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Unhappy in your relationship but sticking around? This may be the reason, studies say

A couple holds hands while standing at the pier of the Wells College Boathouse along Cayuga Lake, Saturday, Aug. 11, 2018, in Aurora, N.Y. (AP Photo/Julio Cortez)
A couple holds hands while standing at the pier of the Wells College Boathouse along Cayuga Lake, Saturday, Aug. 11, 2018, in Aurora, N.Y. (AP Photo/Julio Cortez) AP

Ever been unhappy in a relationship but just couldn’t seem to send your partner packing?

A pair of new studies, combined in one final report, is coming to the Journal of Personality and Social Psychology — and says there might be a simple explanation for that. The full research is set for publication in November 2018.

Basically, you might care too much about the other person’s feelings and how — or if — they can handle the break-up.

Study lead author Samantha Joel, from the University of Utah, summed up the findings of her research in a press release.

“The more dependent people believed their partner was on the relationship,” she said, “the less likely they were to initiate a breakup.”

To reach that conclusion, researchers first conducted a study on 1,348 people who were currently in a relationship with a romantic partner, the study says. Those subjects were tracked for 10 weeks, the study says, and surveyed on how important they viewed the relationship was for the person whom they are dating.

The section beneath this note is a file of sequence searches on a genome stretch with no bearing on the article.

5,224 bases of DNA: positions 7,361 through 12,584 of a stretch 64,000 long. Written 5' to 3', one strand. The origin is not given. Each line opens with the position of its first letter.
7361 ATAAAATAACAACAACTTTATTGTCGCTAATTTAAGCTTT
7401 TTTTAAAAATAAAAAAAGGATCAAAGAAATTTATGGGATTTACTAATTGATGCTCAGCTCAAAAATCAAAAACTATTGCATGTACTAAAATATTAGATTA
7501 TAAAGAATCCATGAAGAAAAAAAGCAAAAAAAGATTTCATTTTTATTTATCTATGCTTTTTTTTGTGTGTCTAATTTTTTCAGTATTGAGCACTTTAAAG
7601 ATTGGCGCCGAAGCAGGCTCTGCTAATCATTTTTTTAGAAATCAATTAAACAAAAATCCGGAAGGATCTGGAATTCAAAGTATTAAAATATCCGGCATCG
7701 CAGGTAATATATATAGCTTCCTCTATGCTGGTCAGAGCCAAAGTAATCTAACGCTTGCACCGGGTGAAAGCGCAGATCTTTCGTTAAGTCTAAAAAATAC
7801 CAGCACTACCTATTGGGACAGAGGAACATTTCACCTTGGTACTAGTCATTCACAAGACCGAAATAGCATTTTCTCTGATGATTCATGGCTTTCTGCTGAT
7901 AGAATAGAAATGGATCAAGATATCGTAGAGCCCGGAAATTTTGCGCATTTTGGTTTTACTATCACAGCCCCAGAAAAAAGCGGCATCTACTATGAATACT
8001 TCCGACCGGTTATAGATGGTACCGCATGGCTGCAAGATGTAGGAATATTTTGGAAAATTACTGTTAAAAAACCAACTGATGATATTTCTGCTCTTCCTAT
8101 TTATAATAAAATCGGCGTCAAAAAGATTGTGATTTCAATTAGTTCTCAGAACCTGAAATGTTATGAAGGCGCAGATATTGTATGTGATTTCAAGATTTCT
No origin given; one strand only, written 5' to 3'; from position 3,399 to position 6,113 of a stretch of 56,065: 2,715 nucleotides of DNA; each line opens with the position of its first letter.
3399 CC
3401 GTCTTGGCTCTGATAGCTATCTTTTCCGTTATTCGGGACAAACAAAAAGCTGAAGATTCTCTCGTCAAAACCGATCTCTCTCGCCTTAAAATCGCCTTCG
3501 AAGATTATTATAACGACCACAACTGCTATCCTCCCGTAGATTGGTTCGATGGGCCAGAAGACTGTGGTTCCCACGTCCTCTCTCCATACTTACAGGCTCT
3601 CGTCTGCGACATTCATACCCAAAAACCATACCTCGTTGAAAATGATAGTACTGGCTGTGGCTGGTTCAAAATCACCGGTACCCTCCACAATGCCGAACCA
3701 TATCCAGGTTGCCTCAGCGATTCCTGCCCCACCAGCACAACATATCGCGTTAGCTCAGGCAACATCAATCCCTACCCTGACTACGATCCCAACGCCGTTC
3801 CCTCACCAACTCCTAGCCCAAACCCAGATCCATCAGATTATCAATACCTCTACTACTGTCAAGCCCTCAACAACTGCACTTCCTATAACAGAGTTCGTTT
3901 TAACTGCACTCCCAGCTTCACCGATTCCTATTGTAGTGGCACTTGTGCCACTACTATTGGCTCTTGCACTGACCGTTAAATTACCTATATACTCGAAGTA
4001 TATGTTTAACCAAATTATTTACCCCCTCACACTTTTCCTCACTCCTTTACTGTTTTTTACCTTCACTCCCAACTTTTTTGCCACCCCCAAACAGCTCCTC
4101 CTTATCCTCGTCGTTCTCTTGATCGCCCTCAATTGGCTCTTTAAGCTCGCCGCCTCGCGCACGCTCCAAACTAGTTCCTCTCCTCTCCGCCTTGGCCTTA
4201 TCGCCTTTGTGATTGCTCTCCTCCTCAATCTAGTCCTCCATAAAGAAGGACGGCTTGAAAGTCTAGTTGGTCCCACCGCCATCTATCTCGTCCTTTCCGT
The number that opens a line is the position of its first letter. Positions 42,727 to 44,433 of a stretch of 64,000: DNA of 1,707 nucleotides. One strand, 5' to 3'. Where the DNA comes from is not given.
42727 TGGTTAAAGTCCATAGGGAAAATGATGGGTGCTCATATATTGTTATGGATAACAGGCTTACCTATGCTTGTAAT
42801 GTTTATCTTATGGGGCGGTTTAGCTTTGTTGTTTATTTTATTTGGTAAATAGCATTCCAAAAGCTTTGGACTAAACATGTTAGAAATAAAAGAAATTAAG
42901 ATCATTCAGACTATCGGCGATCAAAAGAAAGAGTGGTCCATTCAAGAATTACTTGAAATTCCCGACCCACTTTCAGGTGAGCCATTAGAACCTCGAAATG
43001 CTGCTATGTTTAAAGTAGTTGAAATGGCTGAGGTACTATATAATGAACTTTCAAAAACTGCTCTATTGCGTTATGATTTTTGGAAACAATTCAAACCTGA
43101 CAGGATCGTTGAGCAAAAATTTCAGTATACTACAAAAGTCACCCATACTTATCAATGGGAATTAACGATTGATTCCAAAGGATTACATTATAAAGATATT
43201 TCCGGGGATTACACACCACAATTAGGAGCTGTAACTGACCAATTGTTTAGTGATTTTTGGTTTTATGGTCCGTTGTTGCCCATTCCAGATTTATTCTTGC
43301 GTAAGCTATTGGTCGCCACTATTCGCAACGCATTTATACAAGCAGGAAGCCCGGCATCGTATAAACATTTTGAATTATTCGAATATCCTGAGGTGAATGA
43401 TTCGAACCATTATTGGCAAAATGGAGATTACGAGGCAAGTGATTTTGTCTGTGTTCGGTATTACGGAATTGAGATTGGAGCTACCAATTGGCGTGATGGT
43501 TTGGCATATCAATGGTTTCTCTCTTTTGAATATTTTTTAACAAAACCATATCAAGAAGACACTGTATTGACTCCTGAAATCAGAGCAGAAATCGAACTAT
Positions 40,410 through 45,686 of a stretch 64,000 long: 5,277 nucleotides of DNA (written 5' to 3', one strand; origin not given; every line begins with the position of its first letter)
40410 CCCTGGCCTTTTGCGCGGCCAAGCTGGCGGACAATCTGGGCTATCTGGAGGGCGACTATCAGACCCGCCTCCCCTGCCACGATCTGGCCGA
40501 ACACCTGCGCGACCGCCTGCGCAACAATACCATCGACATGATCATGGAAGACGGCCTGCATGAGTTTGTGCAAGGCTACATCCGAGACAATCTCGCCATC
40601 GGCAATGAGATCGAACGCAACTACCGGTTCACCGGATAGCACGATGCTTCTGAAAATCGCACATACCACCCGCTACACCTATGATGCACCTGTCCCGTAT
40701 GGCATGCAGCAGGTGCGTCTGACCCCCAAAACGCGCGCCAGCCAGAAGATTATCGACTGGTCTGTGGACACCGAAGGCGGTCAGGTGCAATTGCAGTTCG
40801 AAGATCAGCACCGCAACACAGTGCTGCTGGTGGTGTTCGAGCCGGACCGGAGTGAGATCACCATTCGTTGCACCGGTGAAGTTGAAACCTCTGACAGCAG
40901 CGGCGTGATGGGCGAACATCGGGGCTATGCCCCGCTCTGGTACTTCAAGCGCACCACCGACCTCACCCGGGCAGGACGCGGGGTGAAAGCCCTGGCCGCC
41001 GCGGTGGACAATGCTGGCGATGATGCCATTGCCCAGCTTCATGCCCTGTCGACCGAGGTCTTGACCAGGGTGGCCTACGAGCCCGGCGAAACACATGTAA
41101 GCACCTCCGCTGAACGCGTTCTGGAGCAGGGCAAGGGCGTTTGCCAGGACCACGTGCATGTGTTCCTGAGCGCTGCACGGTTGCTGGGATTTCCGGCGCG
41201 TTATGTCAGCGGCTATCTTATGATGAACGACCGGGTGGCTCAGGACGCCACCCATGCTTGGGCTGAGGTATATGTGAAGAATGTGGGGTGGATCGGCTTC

The second part of the study involved 500 people who were thinking about breaking up with their romantic partner, according to the study’s authors, who then asked those subjects about their relationship status for the next 2-month period.

In both studies, people were more hesitant to call it quits if they viewed the relationship as important to their partner.

“This is true even for people who weren’t really committed to the relationship themselves or who were personally unsatisfied with the relationship,” Joel said in the press release. “Generally, we don’t want to hurt our partners and we care about what they want.”

Still, Joel says, that doesn’t mean a sensitive partner should never expect to be on the unwitting side of a break up.

“One thing we don’t know is how accurate people’s perceptions are,” Joel said in the press release. “It could be the person is overestimating how committed the other partner is and how painful the break up would be.”

In August, a study in the Journal of Social and Personal Relationships found that couples that talk more with the word “we” than “I” are more likely to have a fulfilling relationship.

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